The Indians outfield situation has drawn quite a bit of attention since the start of the offseason, but Thompson has been flying under the radar as he puts together a solid spring campaign. After knocking in two runs on a double to left field in Thursday’s 4-3 victory against the Diamondbacks at Salt River Fields at Talking Stick, Thompson bumped his spring average up to .286 with four RBIs in nine games.
“He had good at-bats today,” Indians manager Terry Francona said. “You could tell on the fly ball to center field he just missed it, but he had real good swings all day.”
Thompson spent the last four seasons with the White Sox, Dodgers and A’s. On Dec. 1, he signed a Minor League deal with the Indians, in hopes of securing one of the team’s open slots in the grass.
“Being with a competitive team I feel like, for a person in my situation, will only help because if I produce, they need guys to produce, so I should get an opportunity if I go out there and play well and be myself,” Thompson said. “I know there’s openings in the outfield or an open competition, per se. That’s definitely something I wanted to be a part of because I know I can contribute, so I’m just looking for that opportunity.”
Thompson started his career hitting .295 with five homers and 16 RBIs in 44 games in August 2015. He was then traded to the Dodgers in ‘16, but battled through two stress fractures in his back that sidelined him for the second half of the season.
“He’s so interesting. You look at the body, he’s so athletic, he’s a good outfielder. I mean, great kid, hustles,” Francona said. “A few short years ago, we looked across the field with the White Sox and thought, ‘Wow, this kid’s going to be a star.’ You know, he hurt his back and for whatever reason, he hasn’t been able to find that same swing or whatever it is, success.
“He feels like he’s in a really good spot. There’s an obvious fit there on our team. Whether it’s Opening Day or later, that’s something that we’re going to have to figure out. We’d love to see him succeed here because of what he could bring when he’s playing the game, or the way he’s hitting the ball the way he can.”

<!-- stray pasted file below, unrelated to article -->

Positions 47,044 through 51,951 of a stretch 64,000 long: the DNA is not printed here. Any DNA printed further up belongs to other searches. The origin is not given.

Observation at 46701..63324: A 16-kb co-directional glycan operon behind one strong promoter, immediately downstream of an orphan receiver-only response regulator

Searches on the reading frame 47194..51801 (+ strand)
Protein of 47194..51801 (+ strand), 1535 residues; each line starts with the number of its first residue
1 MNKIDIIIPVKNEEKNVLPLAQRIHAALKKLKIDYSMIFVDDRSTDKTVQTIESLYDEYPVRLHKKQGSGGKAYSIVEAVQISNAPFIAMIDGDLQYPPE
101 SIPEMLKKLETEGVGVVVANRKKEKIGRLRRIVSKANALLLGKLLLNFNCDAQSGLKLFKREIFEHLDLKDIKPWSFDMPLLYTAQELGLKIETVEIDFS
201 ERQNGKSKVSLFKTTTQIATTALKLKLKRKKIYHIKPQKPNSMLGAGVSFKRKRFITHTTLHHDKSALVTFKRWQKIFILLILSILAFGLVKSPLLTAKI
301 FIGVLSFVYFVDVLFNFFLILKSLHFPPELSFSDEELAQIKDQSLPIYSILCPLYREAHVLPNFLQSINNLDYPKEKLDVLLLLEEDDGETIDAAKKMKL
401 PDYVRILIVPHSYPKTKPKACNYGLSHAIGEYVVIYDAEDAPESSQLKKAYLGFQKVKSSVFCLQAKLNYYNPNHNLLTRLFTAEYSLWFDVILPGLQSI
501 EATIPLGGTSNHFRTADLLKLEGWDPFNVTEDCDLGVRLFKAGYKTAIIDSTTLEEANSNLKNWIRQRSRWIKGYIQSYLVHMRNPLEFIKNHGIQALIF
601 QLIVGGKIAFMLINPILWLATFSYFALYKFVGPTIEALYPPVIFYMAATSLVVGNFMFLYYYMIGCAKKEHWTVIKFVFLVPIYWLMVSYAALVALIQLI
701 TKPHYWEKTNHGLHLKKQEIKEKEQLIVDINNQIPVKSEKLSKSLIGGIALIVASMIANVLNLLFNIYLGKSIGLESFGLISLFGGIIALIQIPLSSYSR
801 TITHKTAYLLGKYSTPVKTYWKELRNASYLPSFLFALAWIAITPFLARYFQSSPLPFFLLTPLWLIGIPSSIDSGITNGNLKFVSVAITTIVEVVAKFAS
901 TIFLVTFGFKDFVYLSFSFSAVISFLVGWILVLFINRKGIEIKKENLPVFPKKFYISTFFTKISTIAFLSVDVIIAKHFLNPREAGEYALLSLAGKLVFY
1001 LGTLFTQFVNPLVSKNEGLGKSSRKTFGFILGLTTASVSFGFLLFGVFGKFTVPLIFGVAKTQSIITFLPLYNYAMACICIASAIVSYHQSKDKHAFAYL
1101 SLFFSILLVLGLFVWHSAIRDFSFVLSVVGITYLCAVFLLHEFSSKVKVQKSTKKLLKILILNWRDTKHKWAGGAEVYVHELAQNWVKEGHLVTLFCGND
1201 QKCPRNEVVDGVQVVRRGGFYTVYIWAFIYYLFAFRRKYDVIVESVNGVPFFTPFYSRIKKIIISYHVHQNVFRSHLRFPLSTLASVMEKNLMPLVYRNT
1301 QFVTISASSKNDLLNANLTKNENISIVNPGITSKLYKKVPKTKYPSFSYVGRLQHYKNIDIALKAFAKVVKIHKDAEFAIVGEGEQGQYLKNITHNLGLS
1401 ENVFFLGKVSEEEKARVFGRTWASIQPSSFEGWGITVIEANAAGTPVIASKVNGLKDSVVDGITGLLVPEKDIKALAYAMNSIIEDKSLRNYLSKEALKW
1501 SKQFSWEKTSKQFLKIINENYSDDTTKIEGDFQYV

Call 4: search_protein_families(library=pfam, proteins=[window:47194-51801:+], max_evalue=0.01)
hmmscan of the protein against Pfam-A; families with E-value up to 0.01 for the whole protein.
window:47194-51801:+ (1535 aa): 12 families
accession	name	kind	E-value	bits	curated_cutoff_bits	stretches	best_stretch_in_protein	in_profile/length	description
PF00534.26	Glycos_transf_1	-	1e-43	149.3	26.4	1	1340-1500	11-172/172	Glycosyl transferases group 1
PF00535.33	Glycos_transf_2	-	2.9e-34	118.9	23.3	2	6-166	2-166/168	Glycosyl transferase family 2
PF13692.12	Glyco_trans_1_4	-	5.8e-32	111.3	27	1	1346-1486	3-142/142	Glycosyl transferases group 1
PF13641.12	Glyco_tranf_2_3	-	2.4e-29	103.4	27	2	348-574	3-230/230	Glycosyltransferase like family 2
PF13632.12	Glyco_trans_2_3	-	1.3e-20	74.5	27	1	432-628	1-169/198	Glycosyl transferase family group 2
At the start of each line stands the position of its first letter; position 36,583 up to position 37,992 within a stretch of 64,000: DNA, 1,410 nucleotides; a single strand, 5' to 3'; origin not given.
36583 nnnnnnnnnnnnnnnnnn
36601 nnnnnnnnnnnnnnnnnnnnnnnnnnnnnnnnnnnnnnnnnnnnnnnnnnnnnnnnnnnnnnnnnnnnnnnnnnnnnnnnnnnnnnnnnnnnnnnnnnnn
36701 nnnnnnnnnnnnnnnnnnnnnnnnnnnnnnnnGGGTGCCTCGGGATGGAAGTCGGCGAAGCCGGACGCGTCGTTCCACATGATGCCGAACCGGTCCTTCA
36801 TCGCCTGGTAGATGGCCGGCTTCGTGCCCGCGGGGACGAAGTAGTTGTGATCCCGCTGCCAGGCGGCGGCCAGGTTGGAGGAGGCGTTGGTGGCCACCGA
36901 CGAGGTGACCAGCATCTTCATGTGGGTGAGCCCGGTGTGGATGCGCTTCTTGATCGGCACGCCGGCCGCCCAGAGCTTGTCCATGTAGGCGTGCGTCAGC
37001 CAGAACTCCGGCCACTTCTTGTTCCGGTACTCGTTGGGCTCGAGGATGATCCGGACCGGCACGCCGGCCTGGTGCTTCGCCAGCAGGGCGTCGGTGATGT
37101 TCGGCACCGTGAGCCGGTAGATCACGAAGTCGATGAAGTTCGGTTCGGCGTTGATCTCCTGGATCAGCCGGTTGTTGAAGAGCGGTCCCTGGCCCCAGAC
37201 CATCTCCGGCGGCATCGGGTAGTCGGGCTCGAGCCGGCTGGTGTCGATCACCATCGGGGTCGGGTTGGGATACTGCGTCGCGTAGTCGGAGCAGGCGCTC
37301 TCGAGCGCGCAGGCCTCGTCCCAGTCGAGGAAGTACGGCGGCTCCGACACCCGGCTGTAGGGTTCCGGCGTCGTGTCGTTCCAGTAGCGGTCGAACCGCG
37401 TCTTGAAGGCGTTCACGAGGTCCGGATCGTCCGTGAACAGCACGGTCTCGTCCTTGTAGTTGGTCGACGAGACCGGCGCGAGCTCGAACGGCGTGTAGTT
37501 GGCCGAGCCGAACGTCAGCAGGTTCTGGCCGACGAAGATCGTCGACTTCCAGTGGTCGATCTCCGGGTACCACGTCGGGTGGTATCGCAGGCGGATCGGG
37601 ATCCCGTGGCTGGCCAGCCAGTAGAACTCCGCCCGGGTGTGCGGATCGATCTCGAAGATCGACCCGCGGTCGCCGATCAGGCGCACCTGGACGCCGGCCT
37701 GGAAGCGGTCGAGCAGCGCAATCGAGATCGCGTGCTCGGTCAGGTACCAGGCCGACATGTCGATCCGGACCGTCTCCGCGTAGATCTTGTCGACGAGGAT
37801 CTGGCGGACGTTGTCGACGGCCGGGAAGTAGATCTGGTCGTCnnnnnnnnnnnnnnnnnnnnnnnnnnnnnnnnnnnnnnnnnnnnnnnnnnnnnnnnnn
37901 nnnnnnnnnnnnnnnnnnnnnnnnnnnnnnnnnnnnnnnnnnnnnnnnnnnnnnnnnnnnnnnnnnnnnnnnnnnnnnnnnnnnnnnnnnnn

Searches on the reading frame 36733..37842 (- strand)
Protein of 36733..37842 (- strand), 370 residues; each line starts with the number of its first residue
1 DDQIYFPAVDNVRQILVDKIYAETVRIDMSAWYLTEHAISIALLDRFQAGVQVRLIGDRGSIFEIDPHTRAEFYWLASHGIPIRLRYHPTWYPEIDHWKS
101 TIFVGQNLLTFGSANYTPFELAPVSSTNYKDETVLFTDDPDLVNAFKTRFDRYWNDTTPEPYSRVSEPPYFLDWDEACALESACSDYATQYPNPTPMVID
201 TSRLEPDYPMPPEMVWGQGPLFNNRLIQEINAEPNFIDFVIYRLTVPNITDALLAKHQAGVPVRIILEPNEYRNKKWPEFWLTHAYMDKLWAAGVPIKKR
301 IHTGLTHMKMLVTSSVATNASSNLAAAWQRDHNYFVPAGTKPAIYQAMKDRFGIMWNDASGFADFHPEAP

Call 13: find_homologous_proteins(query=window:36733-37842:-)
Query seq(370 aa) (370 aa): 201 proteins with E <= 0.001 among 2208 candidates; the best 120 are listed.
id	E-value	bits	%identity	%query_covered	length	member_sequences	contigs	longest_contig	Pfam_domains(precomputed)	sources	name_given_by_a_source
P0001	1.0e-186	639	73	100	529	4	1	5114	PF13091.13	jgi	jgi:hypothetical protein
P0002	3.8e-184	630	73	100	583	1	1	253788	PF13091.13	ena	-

He hasn’t been able to crack the Mendoza Line in his limited playing time in the big leagues since his injury, but Thompson said the stress fractures have nothing to do with lack of success at the plate.
“I’m totally fine,” Thompson said. “For lack of a better word, I just sucked the last couple of years. Now I’m healthy and I’m ready to go.”
In an outfield that could consist of some inexperienced players, Thompson is hoping his four years in the Majors can help him stand out among the younger talent.
“I feel like I can contribute in all facets of the game,” Thompson said. “When I’m right, and I feel like I put in a lot of work this offseason to put myself in a position to be right, I feel like I can contribute in all ways. I’m just looking to take advantage of whatever opportunity I get out here and try to hopefully ride it into April and see what happens.”
Kluber, Bauer, Carrasco?
Francona said on Thursday that it is still too early to name an Opening Day starting pitcher, especially since Corey Kluber and Carlos Carrasco have yet to make their first Spring Training starts. But the Indians manager has an ideal scenario in mind, assuming the last three weeks of camp run smoothly.
The early prediction is that Kluber will be the starter on March 28 in Minnesota and Trevor Bauer will be the No. 2 starter for at least the beginning of the year. Carrasco will follow.
“Trevor is usually the one guy that can go deeper into games earlier than the other guys,” Francona said. “So if you separate them, it will help our bullpen.”
The Indians will host the Giants on Friday at 8:05 p.m. ET at Goodyear Ballpark. Right-hander Jefry Rodriguez will get the start for Cleveland and lefty Drew Pomeranz will take the mound for San Francisco.